DAILYKENN.com -- 455,825 students passed their matric exams in South Africa. However, only 386,722 should have passed. The disparity is due to institutional cheating.
Reports say exam scores were "adjusted" upwards allowing 70,000 students to pass who should have failed. After the adjustments only 70.7% of students passed their 2015 exams.
Matriculation (or matric) is a term commonly used to refer to the final year of high school and the qualification received on graduating from high school, although strictly speaking, it refers to the minimum university entrance requirements. The first formal examination was conducted in South Africa under the University of the Cape of Good Hope in 1858. — Wikipedia
However, after at first approving the "unprecedented" upwards shunting of marks, the Department of Basic Education is now calling for a probe.
A memorandum outlining the agenda for a Council of Education Ministers meeting scheduled for next week, compiled by Rufus Poliah, the chief director for public exams and assessments, and the department's deputy director-general, Paddy Padayachee, reads: "The unprecedented adjustments that were required in 2015 confirms a significant departure from the previous historical performance trends and needs to be thoroughly investigated to ensure that this phenomenon does not recur in 2016."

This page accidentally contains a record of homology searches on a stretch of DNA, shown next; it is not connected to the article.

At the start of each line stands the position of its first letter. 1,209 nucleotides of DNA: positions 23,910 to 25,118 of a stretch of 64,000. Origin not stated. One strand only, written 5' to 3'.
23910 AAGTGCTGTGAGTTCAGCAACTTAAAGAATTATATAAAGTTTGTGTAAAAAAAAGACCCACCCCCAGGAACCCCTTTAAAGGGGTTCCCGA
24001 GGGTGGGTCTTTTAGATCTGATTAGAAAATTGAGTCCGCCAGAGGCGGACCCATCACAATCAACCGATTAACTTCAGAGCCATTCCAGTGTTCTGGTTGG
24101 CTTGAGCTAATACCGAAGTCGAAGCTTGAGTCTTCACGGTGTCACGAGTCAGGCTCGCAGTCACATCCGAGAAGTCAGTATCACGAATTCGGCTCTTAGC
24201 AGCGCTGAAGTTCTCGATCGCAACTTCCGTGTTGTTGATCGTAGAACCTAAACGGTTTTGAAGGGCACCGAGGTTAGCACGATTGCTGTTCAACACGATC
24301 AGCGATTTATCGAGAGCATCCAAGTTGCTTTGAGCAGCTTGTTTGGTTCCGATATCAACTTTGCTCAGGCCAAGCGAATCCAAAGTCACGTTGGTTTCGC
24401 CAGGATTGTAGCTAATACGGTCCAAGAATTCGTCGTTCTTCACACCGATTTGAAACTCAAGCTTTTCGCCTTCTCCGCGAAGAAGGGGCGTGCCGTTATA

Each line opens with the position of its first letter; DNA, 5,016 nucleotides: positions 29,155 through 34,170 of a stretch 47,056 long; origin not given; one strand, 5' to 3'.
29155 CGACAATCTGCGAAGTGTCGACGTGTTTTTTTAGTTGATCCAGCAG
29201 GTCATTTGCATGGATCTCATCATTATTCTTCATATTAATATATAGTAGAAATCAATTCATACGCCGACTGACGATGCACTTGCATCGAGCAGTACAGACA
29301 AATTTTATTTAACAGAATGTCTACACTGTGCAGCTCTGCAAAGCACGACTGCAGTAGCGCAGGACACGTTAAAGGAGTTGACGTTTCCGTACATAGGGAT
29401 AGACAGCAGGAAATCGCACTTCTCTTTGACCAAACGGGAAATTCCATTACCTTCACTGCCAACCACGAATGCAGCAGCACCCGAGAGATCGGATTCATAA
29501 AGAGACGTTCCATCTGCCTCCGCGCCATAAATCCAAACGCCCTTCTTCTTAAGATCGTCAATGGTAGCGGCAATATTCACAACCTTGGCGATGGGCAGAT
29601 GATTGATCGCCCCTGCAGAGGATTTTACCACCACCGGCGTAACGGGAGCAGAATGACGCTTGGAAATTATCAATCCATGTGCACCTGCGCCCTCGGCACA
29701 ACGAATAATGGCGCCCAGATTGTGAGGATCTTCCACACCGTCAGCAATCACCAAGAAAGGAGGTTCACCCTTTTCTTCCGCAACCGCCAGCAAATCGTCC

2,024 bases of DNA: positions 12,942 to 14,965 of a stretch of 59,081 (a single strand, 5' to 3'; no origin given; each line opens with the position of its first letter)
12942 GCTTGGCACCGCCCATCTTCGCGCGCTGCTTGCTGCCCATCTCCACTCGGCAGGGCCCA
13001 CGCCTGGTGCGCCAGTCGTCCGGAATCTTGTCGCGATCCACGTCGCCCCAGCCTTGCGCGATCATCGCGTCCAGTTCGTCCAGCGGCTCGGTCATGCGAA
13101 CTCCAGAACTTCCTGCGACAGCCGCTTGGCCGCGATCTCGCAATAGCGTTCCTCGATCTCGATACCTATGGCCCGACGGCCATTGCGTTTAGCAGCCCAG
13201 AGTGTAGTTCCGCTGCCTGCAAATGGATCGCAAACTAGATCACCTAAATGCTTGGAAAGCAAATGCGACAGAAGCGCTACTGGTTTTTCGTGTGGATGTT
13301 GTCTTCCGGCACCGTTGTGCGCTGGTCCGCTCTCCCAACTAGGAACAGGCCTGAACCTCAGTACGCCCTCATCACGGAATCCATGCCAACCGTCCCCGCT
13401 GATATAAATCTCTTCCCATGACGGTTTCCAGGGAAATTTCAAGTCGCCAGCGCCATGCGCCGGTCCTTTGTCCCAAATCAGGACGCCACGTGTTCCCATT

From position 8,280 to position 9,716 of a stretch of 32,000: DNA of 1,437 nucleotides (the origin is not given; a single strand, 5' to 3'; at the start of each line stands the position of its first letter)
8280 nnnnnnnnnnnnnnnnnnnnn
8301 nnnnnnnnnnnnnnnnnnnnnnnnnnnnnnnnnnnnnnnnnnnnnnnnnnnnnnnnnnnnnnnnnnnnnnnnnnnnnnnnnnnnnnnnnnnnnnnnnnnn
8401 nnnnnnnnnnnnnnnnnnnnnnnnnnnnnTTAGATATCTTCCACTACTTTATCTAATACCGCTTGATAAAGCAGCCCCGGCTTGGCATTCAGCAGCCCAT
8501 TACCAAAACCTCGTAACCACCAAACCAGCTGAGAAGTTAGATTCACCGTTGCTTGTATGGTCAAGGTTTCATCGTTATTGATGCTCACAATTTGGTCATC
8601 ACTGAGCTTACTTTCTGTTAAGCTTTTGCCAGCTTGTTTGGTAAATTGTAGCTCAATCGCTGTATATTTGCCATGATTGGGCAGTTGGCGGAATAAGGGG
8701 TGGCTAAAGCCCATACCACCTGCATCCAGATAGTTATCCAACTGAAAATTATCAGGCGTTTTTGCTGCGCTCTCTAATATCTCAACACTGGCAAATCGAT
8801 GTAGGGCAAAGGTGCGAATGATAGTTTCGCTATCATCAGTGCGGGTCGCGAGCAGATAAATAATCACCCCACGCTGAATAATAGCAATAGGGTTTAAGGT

The council is made up of Basic Education Minister Angie Motshekga, provincial education MECs and stakeholders.
According to a presentation made to the department's education lekgotla recently, the raw data showed that the Class of 2015 achieved a pass rate of just 60%. However, after the upwards adjustments, the overall mark presented to the nation in December became 70.7%.
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